Numerous biological barriers exist to protect the human body from invasion by foreign particles. These barriers include the cellular and humoral arms of the immune system, such as mucosal barriers. A nanoparticle delivery system must overcome these barriers to reach the target tissue. Due to their specific migration and infiltration property, AuNP-loaded macrophages are well suited to target inflammatory tissue and overcome immune barriers in the liver, spleen, and kidneys. It is now well accepted that nano- and micro-vehicles are suitable for crossing the biological barriers through tissue diffusion, extravasation, and escape from hepatic filtration.
Recently, we also used another animal model toxicology study of intravenously injected AuNP-loaded macrophages to demonstrate that there are no tissue necrosis or infiltration of inflammatory corpuscles in the liver, lungs, and kidneys [31
]. Thus, our findings support the use of macrophages as nanoparticle drug delivery vehicles in inflammation related diseases.
Nanoparticle-based delivery systems have been studied with various approaches to improve therapeutic and diagnostic efficacy. Among them, cell-based delivery approach can be a great strategy to overcome existing limitations such as poor accumulation, cell toxicity, and elimination by immune response. In particular, macrophage-based delivery vehicles offer several advantages compared to other cell-based delivery strategies thanks to easy to get, simple to load therapeutic agents, and free of re-injection into the bloodstream (e.g. immune response and toxicity) [32
We prepared AuNP-loaded macrophages using RAW 264.7 cells and demonstrated their potential application as targeted delivery vehicles to inflammation sites using an LPS-treated mouse model.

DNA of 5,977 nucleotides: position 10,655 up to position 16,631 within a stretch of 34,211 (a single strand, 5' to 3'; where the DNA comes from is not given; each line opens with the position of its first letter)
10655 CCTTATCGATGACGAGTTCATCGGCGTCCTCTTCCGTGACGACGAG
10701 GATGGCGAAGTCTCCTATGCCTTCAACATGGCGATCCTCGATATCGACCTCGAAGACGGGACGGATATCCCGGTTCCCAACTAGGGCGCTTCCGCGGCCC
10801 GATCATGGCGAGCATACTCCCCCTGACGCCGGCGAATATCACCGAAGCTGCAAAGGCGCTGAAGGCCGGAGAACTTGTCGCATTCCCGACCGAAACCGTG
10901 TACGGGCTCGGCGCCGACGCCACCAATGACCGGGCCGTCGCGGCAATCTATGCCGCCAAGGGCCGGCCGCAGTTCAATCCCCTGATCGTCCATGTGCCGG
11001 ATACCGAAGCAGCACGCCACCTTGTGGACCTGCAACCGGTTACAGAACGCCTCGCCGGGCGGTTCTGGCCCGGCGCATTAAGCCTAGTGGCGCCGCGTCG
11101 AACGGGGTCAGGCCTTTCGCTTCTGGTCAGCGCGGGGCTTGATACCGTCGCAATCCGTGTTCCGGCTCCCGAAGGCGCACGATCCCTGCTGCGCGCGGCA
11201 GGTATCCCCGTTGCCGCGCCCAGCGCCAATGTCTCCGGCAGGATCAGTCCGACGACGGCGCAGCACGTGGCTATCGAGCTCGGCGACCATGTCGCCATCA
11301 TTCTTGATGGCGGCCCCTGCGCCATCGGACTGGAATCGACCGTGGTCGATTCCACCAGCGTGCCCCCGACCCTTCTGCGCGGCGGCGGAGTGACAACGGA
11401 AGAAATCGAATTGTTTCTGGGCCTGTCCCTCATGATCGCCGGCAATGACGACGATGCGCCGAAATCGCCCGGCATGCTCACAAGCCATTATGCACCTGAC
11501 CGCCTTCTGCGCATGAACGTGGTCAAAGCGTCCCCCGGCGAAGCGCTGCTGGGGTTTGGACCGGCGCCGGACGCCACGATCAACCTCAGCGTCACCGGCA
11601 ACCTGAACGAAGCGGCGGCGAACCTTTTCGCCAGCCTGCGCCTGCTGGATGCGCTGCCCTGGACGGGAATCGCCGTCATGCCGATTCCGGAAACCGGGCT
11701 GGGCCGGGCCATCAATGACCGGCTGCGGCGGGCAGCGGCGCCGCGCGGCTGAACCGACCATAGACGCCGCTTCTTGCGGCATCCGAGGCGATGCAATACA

At the intracellular level, the digital holotomographic imaging technique can characterize the AuNP-loaded macrophages by investigating the dynamic morphology of the cells and biodistribution imaging of the intracellular interaction between macrophages and AuNPs in label-free and in real-time. Besides, our ex vivo study of fluorescence imaging confirmed that well AuNPs uptake macrophages show the high delivery efficacy. Therefore, the digital holotomographic imaging technique would be a potential modality to understand intracellular biodistribution, while the ex vivo fluorescence imaging can be a promising technique to evaluate the target delivery efficiency through the analysis of the ex vivo biodistribution. Consequently, the AuNP-loaded macrophages can be a prospective candidate for targeting inflammatory regions. Furthermore, the use of nanotechnology mediated macrophages as tumor-promoting inflammatory targets may improve cancer therapies and further expand its diagnostic applications. Future research will confirm the application of nanomaterial-loaded immune cells in lung cancer models.